BEIJING (Reuters) - China will step up monitoring of state-owned assets overseas, China's State Council said on Wednesday, amid rising concerns over the quality of investment made abroad.
State firms have been among the most active companies making big overseas investments, accounting for nearly two-thirds of China's $677 billion in outbound deals over the past 10 years, Thomson Reuters data show.
But in the rush to go global, companies weren't always diligent in their due diligence, and often overpaid to get deals done, industry sources say.
- Labrador retriever fetches top U.S. dog breed honor for record 28th year7 Pictures
- Oscars 2019: Red carpet looks and full list of winners36 Pictures
China is stepping up measures to stem capital outflows after its yuan currency skidded to more than eight-year lows, taking aim at outbound investments that have soared to a record high.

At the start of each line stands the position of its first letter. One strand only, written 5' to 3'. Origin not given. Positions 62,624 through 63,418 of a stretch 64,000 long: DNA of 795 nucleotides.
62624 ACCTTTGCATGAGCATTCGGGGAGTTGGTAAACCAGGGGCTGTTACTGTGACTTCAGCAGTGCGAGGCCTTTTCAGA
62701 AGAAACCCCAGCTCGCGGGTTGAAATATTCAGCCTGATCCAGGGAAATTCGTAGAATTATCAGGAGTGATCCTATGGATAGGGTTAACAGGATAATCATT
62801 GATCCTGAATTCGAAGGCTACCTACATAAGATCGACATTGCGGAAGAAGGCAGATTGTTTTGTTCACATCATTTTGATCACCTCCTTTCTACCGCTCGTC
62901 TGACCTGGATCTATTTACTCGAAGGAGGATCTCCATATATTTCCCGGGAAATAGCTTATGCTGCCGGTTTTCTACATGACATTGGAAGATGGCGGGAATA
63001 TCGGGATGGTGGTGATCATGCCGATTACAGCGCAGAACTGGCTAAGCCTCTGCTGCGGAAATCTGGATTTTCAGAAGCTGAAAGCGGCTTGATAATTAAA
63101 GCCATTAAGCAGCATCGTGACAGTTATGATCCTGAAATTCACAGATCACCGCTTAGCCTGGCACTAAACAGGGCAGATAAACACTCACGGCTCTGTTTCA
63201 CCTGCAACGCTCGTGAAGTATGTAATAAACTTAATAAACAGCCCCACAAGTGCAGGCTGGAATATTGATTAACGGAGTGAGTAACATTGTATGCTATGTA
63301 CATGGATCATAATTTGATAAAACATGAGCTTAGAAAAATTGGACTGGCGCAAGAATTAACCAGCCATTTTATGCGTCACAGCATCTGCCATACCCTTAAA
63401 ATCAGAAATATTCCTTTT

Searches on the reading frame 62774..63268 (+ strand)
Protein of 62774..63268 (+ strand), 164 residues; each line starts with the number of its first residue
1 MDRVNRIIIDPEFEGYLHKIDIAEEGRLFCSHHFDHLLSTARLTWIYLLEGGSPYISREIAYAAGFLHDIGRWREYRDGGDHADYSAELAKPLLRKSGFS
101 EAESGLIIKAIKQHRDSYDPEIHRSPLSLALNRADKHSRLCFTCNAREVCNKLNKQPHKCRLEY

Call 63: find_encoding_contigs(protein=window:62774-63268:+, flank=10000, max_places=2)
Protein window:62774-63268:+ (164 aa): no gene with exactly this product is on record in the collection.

Officials from several government departments including the central bank and the foreign exchange regulator said on Monday that China will continue to encourage healthy development of outbound investment.
Turning to the introduction of value-added tax reform, the cabinet also said total tax savings for companies from the reform will exceed the government's target of 500 billion yuan ($72.64 billion) in 2016.
China expanded a VAT program to all companies on May 1 as it said it was looking to lower costs for companies already struggling with rising wages and weak sales growth.
(Reporting by Beijing monitoring desk and Elias Glenn; Editing by Simon Cameron-Moore)